If you’ve ever seen The Heavy Guilt play — and, given the group’s knack for drawing big crowds around town, chances are you have — you’ve probably noticed songwriter/multi-instumentalist Al Howard. In the past, we’ve had this to say about his captivating stage presence: “Attacking his collection of chains, wooden boxes, bells, shortwave radios, and sheet metal like a hyperactive, long-limbed marionette, Howard single-handedly doubled [The Heavy Guilt's] onstage energy.”
When he’s not pulling Heavy duty, the tireless musician can often be found applying his talents toward other creative endeavors, including writing for Owl and Bear or SoundDiego. And as if all that weren’t enough to keep him busy, Howard has also started a new band called The Black Sands.
“In the craziness that is life I find that making music reduces the fever pitch to a whisper,” Howard says. “I decided to start a second band to occupy my mind and capture some passing thoughts before they could slip away.”
A recent Kickstarter campaign enabled Howard to fund the recording of The Black Sands’ first album, entitled 1977, which features appearances by San Diegans like John Meeks, Greg Peters of Dead Feather Moon, Ian Tordella, John Mailander, Chris Davies of The Penetrators, and more.
The Black Sands will release 1977 on May 4 during a special show at the Griffin with The Heavy Guilt and The New Kinetics. In celebration of the album’s successful funding, Howard was kind enough to send us a list of his influences, which includes well chosen legends like Tom Waits, Leonard Cohen, and The Beatles. You can read the full Poetic Memory below.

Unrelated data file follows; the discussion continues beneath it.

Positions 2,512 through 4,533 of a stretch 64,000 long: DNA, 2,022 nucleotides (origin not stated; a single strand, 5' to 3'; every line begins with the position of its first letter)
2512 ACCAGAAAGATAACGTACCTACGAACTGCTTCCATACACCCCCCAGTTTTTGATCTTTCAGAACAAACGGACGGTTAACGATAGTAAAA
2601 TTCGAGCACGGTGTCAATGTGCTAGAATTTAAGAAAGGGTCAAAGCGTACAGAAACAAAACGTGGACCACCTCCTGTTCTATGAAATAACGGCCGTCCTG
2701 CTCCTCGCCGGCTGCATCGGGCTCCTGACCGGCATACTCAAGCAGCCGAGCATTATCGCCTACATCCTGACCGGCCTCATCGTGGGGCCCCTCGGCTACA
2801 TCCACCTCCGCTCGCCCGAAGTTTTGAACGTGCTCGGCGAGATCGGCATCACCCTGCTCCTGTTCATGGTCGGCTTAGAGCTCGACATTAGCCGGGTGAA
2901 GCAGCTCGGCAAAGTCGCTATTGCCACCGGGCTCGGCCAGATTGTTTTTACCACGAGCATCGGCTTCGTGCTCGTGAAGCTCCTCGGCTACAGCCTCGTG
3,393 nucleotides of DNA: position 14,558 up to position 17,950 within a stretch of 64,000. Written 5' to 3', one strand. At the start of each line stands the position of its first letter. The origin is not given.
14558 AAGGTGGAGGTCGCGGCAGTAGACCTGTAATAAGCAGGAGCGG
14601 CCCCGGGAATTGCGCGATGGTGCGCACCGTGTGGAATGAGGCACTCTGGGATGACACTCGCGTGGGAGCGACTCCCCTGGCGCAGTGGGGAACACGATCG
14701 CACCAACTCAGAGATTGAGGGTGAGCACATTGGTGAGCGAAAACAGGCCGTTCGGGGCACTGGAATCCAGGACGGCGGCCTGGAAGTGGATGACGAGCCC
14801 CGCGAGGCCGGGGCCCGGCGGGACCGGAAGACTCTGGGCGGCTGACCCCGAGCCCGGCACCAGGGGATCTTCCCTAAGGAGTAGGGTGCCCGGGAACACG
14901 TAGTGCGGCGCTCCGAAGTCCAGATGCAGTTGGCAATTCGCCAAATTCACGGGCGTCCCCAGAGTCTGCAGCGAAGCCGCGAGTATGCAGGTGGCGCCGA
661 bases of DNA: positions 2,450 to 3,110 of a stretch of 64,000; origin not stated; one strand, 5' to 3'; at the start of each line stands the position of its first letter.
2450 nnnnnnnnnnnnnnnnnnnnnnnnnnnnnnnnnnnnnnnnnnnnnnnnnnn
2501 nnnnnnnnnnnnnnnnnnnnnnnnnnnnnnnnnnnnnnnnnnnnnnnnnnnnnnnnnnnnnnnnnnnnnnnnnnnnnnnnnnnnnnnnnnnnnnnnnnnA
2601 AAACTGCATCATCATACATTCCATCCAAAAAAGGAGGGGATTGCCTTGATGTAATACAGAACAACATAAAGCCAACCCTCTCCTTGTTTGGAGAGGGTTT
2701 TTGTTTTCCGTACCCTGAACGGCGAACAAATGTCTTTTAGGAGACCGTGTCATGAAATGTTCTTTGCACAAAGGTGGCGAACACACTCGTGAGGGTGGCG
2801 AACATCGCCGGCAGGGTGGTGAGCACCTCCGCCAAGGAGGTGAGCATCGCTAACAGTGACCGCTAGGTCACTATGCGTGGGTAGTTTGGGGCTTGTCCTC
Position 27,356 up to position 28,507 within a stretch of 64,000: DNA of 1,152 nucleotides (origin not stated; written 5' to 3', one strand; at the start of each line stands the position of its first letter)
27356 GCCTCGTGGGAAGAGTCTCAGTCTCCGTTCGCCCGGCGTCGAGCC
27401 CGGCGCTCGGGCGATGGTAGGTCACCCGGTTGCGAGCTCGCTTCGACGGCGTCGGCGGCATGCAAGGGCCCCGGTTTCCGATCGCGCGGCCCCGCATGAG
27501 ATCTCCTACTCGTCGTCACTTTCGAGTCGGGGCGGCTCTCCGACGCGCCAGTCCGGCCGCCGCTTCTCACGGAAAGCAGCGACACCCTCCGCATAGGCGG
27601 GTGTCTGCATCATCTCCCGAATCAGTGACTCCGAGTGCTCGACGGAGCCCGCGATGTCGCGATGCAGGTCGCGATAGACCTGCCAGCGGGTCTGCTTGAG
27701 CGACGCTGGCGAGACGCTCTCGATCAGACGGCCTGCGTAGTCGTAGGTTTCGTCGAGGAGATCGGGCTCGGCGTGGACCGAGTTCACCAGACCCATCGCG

Al Howard Poetic Memory
1. Radiohead: Apparently I saw these cats on the Pablo Honey tour when I was 15. I remember it as an epic and life-changing event. But when I ran into my high school friend who was present on said epic evening, she informed me that I merely got drunk (on stolen Zima) and yelled “Play ‘Creep!’” and then after they played “Creep” continued to yell “Play ‘Creep!’” My sincere apologies to the greatest modern band of our time. When OK Computer came out it completely changed the way I listened to music. And when they were able to do this on each subsequent album I realized just how important this band was.
2. Neutral Milk Hotel: When delivering pizzas in Tahoe City, “Oh Comely” is the exact distance to any delivery. I listened to that song a lot. In fact, I went through a pretty obsessive phase where they were the soundtrack to all my actions when I first set foot in California 13 years ago. Was gonna get the Aeoplane Over the Sea album cover tattooed on my arm, but my car got stolen and I ran out of money. Fuck the eight people who dislike this video:
3. The Beatles: I’d be lying if I said otherwise. Right now I’m on an obsessive Paul McCartney kick. Especially his first two solo records and the song “Junk.” Such nice melodies. What they were able to do and the time in which they were able to do it is nothing short of astounding.